Hygiene. By J. Lane Notter, M.A., and R. H. Firth.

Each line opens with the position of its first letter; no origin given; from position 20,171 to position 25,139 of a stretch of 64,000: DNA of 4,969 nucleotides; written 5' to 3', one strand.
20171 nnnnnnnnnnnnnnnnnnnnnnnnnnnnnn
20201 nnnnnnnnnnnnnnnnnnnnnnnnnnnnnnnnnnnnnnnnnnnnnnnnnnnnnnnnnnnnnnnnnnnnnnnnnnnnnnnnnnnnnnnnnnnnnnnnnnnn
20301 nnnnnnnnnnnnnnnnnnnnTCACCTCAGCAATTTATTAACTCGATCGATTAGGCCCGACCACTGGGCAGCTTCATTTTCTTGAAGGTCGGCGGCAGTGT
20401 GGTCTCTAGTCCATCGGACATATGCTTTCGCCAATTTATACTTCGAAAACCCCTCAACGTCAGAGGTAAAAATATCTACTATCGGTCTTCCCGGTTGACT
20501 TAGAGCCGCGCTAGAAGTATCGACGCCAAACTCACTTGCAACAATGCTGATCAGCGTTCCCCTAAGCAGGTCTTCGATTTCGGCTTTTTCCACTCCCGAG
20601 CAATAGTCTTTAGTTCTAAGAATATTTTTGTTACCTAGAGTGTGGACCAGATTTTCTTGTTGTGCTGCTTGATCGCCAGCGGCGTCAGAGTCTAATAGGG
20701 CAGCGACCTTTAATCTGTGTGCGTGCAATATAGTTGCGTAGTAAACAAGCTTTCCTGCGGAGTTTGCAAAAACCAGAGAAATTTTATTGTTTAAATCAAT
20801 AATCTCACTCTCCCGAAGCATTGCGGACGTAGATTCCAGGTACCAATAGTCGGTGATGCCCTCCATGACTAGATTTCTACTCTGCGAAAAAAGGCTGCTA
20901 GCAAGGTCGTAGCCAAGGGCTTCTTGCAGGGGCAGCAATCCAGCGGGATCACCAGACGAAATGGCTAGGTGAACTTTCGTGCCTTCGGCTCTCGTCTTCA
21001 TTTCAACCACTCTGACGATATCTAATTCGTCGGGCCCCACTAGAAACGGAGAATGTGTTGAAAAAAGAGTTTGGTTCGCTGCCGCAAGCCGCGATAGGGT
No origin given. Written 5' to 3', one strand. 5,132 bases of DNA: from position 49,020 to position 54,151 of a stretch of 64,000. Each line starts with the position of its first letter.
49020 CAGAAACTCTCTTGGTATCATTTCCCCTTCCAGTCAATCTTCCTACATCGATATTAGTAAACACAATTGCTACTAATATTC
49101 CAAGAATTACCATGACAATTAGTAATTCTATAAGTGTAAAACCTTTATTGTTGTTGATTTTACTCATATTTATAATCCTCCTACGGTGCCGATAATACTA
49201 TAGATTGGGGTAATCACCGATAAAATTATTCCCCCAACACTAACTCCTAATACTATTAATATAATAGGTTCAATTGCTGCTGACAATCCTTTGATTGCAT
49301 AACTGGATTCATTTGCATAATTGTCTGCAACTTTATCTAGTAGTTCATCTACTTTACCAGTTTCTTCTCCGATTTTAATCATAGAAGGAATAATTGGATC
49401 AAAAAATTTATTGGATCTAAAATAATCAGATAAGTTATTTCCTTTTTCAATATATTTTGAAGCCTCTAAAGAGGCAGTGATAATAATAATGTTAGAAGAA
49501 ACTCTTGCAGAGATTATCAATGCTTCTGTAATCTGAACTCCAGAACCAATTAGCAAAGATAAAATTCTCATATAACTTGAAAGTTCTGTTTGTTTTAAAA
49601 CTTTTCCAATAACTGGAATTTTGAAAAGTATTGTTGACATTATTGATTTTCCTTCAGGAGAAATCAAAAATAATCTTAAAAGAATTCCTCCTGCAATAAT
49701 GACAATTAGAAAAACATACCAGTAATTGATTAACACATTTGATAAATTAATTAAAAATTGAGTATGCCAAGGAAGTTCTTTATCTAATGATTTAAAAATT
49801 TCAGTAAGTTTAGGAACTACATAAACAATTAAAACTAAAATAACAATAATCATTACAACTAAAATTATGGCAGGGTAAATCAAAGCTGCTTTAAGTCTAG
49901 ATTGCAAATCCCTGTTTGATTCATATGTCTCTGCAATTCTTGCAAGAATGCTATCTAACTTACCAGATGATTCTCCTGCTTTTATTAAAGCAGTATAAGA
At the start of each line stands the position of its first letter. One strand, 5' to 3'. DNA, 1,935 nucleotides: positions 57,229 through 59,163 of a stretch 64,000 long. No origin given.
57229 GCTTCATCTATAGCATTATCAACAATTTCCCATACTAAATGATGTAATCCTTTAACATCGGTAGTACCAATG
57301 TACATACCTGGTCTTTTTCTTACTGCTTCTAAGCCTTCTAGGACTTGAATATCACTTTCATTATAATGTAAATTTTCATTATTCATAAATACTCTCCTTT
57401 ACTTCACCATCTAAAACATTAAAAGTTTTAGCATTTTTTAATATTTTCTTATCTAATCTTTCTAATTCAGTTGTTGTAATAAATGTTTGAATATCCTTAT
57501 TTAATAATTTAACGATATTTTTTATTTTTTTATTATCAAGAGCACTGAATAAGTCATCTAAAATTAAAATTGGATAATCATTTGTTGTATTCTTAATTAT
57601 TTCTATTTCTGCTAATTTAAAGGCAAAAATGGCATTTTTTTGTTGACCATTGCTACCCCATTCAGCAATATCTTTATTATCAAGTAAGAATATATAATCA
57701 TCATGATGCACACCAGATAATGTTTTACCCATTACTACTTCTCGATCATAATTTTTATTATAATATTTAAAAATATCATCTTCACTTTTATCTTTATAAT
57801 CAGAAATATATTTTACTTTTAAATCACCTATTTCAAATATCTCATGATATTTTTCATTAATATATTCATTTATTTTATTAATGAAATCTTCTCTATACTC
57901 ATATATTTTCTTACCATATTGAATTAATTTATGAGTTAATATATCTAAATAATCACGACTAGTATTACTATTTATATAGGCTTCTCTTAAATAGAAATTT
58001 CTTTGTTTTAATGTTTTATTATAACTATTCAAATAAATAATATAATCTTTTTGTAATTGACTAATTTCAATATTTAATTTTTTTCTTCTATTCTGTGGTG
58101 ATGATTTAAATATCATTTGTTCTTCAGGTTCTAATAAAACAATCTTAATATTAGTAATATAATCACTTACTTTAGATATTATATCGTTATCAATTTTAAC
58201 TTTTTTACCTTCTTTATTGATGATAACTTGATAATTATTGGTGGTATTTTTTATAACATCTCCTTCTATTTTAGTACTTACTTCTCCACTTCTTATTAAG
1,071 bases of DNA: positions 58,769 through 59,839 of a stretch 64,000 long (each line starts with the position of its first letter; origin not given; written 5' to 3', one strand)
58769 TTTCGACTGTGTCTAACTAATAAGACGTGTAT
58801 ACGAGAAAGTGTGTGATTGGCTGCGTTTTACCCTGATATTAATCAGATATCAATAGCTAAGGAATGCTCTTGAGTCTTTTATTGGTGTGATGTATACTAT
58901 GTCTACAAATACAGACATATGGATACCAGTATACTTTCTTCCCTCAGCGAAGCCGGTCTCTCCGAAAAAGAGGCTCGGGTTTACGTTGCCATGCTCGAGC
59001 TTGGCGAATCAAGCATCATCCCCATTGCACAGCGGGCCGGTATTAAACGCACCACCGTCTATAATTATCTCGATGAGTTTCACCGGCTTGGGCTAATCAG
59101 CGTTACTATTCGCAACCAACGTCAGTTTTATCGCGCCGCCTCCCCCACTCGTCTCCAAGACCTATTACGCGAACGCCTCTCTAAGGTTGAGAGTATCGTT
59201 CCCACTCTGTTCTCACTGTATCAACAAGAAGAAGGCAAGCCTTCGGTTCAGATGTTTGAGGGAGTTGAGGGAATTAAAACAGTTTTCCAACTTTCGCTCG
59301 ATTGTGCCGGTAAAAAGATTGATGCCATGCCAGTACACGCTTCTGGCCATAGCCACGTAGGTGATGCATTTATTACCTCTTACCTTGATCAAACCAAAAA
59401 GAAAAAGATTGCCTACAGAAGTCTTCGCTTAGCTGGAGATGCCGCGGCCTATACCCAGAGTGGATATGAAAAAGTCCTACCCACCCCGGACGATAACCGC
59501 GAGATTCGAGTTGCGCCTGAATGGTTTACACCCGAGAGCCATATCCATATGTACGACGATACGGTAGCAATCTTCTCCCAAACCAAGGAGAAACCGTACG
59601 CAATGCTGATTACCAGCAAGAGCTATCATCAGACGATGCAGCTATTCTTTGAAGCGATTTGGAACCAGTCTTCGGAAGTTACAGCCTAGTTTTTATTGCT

(Longmans.) —" We have endeavoured," say the authors in their preface, "to consider the general laws of health, the causes of disease and the means of combating them, in the simplest language, and by divesting them, where possible, of scientific technicalities, to make clear, even to non-scientific readers, those great natural laws and processes upon which our healthy life so much depends." " Hygiene," as Messrs. Netter and Firth point out, is a very wide subject ; to be treated adequately, it requires much scientific knowledge. So much will be seen from a bare enumeration of the main topics here handled,—Air, Water, Food, Seib, Sites and Buildings, Removal of Refuse and Excreta, Personal Hygiene, Infection and Disinfection, Parasites, Climate and Weather, Vital Statistics.—One of these points is treated with fullness in The Sanitary Arrangement of Dwelling-Houses, by A. J. Wallis-Taylor, C.E. (Crosby Lockwood and Son). An appendix gives the Public Health Acts of 1875 and 1891, and other useful matter.